Notification



Notification Issue Date:



Medical Policy Bulletin


Title:Standing Frames

Policy #:05.00.71c

This policy is applicable to the Company’s commercial products only. Policies that are applicable to the Company’s Medicare Advantage products are accessible via a separate Medicare Advantage policy database.


The Company makes decisions on coverage based on Policy Bulletins, benefit plan documents, and the member’s medical history and condition. Benefits may vary based on contract, and individual member benefits must be verified. The Company determines medical necessity only if the benefit exists and no contract exclusions are applicable.

When services can be administered in various settings, the Company reserves the right to reimburse only those services that are furnished in the most appropriate and cost-effective setting that is appropriate to the member’s medical needs and condition. This decision is based on the member’s current medical condition and any required monitoring or additional services that may coincide with the delivery of this service.

This Medical Policy Bulletin document describes the status of medical technology at the time the document was developed. Since that time, new technology may have emerged or new medical literature may have been published. This Medical Policy Bulletin will be reviewed regularly and be updated as scientific and medical literature becomes available. For more information on how Medical Policy Bulletins are developed, go to the About This Site section of this Medical Policy Web site.



Policy

Coverage is subject to the terms, conditions, and limitations of the member's contract.

MEDICALLY NECESSARY

A non-powered, single-position standing frame (Healthcare Common Procedure Coding System [HCPCS] code E0638), a non-powered multi-positional standing frame (HCPCS code E0641), or a non-powered dynamic standing frame (HCPCS code E0642) is considered medically necessary and, therefore, covered when it is ordered following an appropriate rehabilitation evaluation, and all of the following indications are met:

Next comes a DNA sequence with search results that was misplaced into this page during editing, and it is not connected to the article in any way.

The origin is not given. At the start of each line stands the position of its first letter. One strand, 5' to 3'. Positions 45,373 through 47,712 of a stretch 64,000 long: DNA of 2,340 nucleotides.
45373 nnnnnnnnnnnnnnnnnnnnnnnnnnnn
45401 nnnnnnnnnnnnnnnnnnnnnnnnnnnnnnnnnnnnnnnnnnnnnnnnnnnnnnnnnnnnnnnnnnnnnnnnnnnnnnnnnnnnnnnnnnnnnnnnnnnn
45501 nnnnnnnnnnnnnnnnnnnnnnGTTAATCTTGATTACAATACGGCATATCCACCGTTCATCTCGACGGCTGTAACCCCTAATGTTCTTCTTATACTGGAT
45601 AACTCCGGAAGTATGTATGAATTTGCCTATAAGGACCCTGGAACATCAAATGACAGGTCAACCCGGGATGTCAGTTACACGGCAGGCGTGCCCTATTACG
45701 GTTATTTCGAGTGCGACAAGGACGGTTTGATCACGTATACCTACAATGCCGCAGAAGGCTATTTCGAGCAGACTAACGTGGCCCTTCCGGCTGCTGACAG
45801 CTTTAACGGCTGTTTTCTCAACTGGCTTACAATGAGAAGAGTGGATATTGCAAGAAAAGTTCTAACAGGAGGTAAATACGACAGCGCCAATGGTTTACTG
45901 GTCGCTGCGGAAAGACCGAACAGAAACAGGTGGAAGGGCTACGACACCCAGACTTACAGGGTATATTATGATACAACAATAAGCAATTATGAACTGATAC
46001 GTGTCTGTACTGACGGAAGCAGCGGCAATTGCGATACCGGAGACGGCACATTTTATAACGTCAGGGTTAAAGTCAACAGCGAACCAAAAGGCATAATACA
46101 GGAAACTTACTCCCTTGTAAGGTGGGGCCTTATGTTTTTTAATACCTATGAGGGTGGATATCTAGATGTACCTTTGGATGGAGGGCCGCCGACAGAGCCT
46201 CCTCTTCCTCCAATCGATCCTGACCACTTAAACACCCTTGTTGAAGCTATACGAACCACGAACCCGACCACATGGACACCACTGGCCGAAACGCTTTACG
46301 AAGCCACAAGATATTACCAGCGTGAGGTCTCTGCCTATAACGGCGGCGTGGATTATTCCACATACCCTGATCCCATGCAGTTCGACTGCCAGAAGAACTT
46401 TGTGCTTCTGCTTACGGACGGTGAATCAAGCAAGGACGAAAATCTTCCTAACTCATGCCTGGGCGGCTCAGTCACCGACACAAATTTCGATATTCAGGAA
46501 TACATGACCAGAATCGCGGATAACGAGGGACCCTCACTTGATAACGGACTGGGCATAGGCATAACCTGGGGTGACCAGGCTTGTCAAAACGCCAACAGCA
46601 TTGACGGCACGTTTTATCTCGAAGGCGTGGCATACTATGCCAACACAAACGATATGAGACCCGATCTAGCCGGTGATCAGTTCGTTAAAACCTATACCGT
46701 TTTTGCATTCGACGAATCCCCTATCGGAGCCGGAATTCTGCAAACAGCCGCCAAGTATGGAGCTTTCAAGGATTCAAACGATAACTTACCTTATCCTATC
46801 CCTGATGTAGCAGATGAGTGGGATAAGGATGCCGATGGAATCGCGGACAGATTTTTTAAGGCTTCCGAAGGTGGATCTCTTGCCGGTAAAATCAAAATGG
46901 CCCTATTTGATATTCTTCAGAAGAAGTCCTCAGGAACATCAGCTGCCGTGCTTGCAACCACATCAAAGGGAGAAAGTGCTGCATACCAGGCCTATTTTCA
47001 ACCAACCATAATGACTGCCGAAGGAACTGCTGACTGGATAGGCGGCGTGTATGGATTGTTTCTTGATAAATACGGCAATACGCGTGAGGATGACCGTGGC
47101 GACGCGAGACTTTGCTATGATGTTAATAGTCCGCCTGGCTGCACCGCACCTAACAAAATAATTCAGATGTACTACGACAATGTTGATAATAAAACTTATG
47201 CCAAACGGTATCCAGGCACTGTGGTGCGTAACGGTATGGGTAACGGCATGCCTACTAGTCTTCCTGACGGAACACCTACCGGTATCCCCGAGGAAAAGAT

• The individual has a neuromuscular condition with an impaired ability to stand but, once standing, can maintain the standing position because of residual strength in the hips, legs, and lower body.
  • The individual requires the use of a wheelchair as a means of mobility.
  • The standing frame is appropriate for the individual's disability and size.
  • The standing frame is intended for use in the home.
  • The individual has a caregiver who is available, willing, and able to provide assistance with the standing frame.

In addition to the above criteria, a non-powered multi-positional standing frame system (HCPCS code E0641) is considered medically necessary and, therefore, covered when an individual has a medical condition that requires frequent changes in positioning.

In addition to the above criteria, a non-powered mobile (dynamic) standing frame system (HCPCS code E0642) is considered medically necessary and, therefore, covered when an individual has the upper arm strength to self-propel the device.